VIEWS: 4 PAGES: 21 POSTED ON: 9/30/2012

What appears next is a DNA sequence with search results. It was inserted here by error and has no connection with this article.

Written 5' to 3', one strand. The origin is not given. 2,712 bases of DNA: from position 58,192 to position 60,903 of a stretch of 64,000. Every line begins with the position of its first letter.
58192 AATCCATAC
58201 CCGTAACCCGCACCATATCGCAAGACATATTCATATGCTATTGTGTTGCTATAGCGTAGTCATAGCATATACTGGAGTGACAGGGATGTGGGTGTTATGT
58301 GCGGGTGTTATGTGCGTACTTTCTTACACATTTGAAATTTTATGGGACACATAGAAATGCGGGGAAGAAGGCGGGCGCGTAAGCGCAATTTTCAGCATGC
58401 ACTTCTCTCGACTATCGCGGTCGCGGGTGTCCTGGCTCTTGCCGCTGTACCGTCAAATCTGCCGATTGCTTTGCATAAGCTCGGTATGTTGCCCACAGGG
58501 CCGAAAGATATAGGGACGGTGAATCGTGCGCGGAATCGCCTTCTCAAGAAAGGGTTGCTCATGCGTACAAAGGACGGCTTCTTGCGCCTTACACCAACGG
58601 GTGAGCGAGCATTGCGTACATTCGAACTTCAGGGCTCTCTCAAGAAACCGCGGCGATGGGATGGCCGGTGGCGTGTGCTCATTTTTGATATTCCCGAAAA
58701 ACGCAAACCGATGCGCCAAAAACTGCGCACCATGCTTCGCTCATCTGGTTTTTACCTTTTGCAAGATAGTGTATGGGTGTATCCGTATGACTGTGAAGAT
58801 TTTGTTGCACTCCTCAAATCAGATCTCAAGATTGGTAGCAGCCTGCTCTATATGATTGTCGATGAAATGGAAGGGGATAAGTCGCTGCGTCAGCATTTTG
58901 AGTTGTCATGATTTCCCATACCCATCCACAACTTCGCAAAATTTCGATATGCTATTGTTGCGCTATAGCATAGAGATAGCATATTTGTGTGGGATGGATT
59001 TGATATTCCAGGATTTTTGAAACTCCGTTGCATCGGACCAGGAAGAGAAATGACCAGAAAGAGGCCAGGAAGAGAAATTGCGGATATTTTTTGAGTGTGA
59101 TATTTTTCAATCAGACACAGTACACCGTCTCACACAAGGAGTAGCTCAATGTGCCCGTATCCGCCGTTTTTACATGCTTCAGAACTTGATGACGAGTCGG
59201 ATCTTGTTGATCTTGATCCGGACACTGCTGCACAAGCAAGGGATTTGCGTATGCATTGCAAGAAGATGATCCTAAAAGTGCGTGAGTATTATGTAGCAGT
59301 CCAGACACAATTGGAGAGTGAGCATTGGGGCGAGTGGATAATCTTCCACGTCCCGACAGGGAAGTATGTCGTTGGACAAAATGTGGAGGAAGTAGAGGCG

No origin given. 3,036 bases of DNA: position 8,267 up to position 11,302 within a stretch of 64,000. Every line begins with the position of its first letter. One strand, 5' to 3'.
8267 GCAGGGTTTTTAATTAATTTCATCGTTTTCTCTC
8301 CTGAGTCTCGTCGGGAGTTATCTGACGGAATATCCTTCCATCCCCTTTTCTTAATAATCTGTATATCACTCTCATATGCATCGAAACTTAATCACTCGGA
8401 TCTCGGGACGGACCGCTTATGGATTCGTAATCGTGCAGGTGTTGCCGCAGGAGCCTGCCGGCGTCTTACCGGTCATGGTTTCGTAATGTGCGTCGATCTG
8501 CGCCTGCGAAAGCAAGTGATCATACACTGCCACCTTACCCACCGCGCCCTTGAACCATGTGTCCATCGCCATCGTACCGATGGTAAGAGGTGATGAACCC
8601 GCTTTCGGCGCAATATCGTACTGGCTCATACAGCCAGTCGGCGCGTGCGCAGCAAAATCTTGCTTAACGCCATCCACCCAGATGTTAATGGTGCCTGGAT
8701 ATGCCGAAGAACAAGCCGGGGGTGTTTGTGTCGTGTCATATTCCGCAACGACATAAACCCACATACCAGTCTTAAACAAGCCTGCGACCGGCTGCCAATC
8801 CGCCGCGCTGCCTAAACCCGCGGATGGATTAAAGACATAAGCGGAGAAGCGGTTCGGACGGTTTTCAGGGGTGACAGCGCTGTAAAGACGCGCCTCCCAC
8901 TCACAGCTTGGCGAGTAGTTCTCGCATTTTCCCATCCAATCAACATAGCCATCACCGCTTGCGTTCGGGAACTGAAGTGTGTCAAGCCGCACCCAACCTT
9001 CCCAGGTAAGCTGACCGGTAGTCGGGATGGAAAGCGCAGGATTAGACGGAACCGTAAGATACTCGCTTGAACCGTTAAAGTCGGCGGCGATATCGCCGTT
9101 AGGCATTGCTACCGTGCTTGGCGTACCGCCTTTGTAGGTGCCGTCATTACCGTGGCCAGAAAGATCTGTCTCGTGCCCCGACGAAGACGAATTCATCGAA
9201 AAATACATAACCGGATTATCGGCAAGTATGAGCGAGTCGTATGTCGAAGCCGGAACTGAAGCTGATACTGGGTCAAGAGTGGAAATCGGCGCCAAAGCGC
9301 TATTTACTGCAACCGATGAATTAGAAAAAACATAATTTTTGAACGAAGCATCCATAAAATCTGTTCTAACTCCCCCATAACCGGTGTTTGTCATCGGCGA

Citizenship What does it mean to be a citizen? • Citizenship – A citizen is a participatory member of a political community. • Citizenship is gained by meeting the legal requirements of a national, state, or local government. • A nation/state grants certain rights and privileges to its citizens. • In return, citizens are expected to assume certain responsibilities that go with these rights. • The value of citizenship varies from nation to nation. • What are rights that we have as American citizens that other people around the world may not have? • What are the responsibilities that go with those rights? • Merely living in a country does not mean that a person is necessarily a citizen of that country. • Citizens of one country who live in a foreign country are known as aliens. – Their rights and duties are determined by political treaties and by the laws of the country in which they stay. – In the U.S., aliens must obey the laws and pay taxes, just as U.S. citizens do. – They must register with the U.S. government to obtain legal permission to stay for an extended period of time. – Legal aliens are entitled to protection under the law and to use of the courts. – They may also own property, carry on business, and attend public schools. – But aliens cannot vote or hold government office. • Noncitizen national – a person who is neither a citizen nor an alien but who owes permanent loyalty to the U.S. • A noncitizen national may have some, but not all of the rights of citizens. How does someone become a citizen? • Birth – Jus sanguinis (law of the blood) • Example – Jus soli (law of the soil) • Example • Naturalization – Dual citizenship can result from naturalization, which is the legal way someone can change his/her citizenship. – Internal law protects naturalized citizens as long as they live in their new country. – But they may lose their new citizenship if they return to the country of their birth and remain for a long time. – In wartime, a grave problem could arise if both countries demand their services in the armed forces. What does the U.S. Constitution say about Citizenship? • The Constitution, drafted in 1787, did not explain citizenship, but did mention “citizens of the states” and a “citizen of the United States.” • Citizens of the U.S. became entitled to the right guaranteed to them by the Constitution and its later amendments. • What are some of those rights? • Because the new country followed British common law, it accepted the rule of jus soli, but as early as 1790 Congress recognized the rule of jus sanguinis, by passing laws giving citizenship to a child born in a foreign country if the father was a citizen of the United States. The 14th Amendment • The first official written explanation of American citizenship was included in the 14th amendment to the Constitution (1868). • Section 1 of this amendment declares that “All persons born or naturalized in the U.S., and subject to the jurisdiction thereof, are citizens of the United States and of the State wherein they reside.” • The wording of this amendment places national citizenship before state citizenship. In other words, an American is first a citizen of the United States and then a citizen of the state in which he or she resides. • Citizens are entitled to the rights granted by both the national government and their own state’s government. • The 14th amendment was passed to guarantee citizenship to blacks who were freed from slavery after the Civil War (13th amendment, 1865). • The amendment made the rule of jus soli a law for all U.S. citizens. Thus, any child born in the U.S. becomes a citizen at birth, even if its parents are aliens. Are there any exceptions? • The 14th amendment does not include jus sanguinis. • American citizenship acquired at birth in a foreign nation is usually determined by the law that is in effect at the time the child is born. • The Immigration and Nationality Act of 1952, amended in 1965, 1976, and 1978, give those requirements. • For a child born on or after December 24, 1952, both parents must have been American citizens. Also, one parent must have lived in the U.S. for ten years (and at least five years after the age of 14) before the birth of the child. How does Naturalization work? • U.S. Constitution gives Congress the power to make naturalization laws for the United States. No individual state can grant citizenship to aliens. • A person can become a naturalized citizen of the U.S. individually or as part of a group. • Generally, any person who has come into the U.S. as an immigrant may become a naturalized citizen. To do so, a person must be over 18 years old and must have lived in the United States for five years, without leaving for more than a total of 30 months (and not more than 12 consecutive months) throughout that 5 year period. • People who wish to become U.S. citizens must file a petition for naturalization and take an examination that shows that they can read, speak, and write simple English and have a fair knowledge of American history, government, and the Constitution. • They must be able to prove that they are of good moral character. • Two American citizens whom they know well must verify that the applicant will be a good citizen and loyal to the United States. • Once an applicant has passed the requirements and examination, he or she may become a U.S. citizen by taking an oath of allegiance. Group naturalization ceremonies often take place on September 17 – Citizenship Day. • Naturalized Citizens are entitled to all of the rights granted to natural-born citizens, except they may not become president or vice president of the United States. • Congress has granted honorary citizenship, an extremely high honor, to only a few select individuals, e.g. – Sir Winston Churchill – 1963 – Raoul Wallenberg, a Swedish diplomat who rescued tens of thousands of Hungarian Jews during World War II – 1981. – Other examples of honorary citizenship? Can Citizenship be lost? • Most nations permit individuals to give up their citizenship. This act, known as expatriation, means that a person no longer wants the rights and responsibilities of citizenship in a particular country. • Such a person may then become a citizen of another country or may become a stateless person (one without a country). • If U.S. citizens wish to give up their citizenship, they must declare this wish on a form provided by the secretary of state. • A citizen of the United States loses U.S. citizenship by becoming a citizen of a foreign country unless a special exception is made by the state department. • A person can also lose U.S. citizenship for serving in the armed forces of, or holding office in, a foreign government. • U.S. citizenship can also be taken away from people who have been convicted of a major federal crime, such as treason. • People cannot, however, lose their citizenship for something they were forced to do. A person who is forced to serve in a foreign army, for example, will not lose U.S. citizenship. • Interestingly, Robert E. Lee, one of the greatest generals of all time, lost his U.S. citizenship when he took command of the Confederate forces during the American Civil War. Due to a mistake, his citizenship was not restored to him until Congress acted on the matter in July 1975. Historical Perspective • Concept of citizenship is an old one. • In the ancient city-state of Athens, citizenship was granted to males of certain classes. • Citizenship was also granted to a few foreigners and freed slaves. • Citizenship meant that a man could vote, hold office, serve on committees and juries, and give military service. • He was also expected to share the work of government. • Women, slaves, and practically all foreigners were protected under the law but had few of the rights and privileges of Athenian citizens. • Citizenship was also important to the people of ancient Rome. • Roman citizens often took part in their government. • Roman citizenship was extended to foreign soldiers serving in the army and to men of conquered lands. • By 212 A.D. almost all of the men in Roman provinces, except slaves, were citizens. • After the fall of the Roman Empire in the 400’s, the idea of citizenship became less important for many centuries. • Feudal system spread through western Europe in the Middle Ages. • This system was based on services and loyalty to a higher person in exchange for his protection. • Millions of serfs worked the land for lords. • The lords owed their allegiance to overlords. • The overlords in turn were controlled by the king. • In this system the king and nobles, rather than any government independent of these rulers, gave the people rights and privileges. • By the 1600’s some kings had made many small states into nations. • The common people no longer owed allegiance, or loyalty, to the nobles in their immediate region. • Their first allegiance now was to the king. • They began to take pride in their whole country. • They also began to feel that they should have a voice in their country’s government. • As these changes took place, people started thinking of themselves as citizens of as nation as well as the loyal subjects to their king. • Today, most people place a high value on their citizenship. They know that when they pledge allegiance to their flag, they are willing to fulfill specific obligations to their country and will be granted many rights and privileges in return. References • Ward Whipple, Editor, Civic Leader • Grolier’s New Book of Knowledge 2nd Journal Prompt • Based on what we have talked about today, do you think you are a full citizen of this country? Why or why not?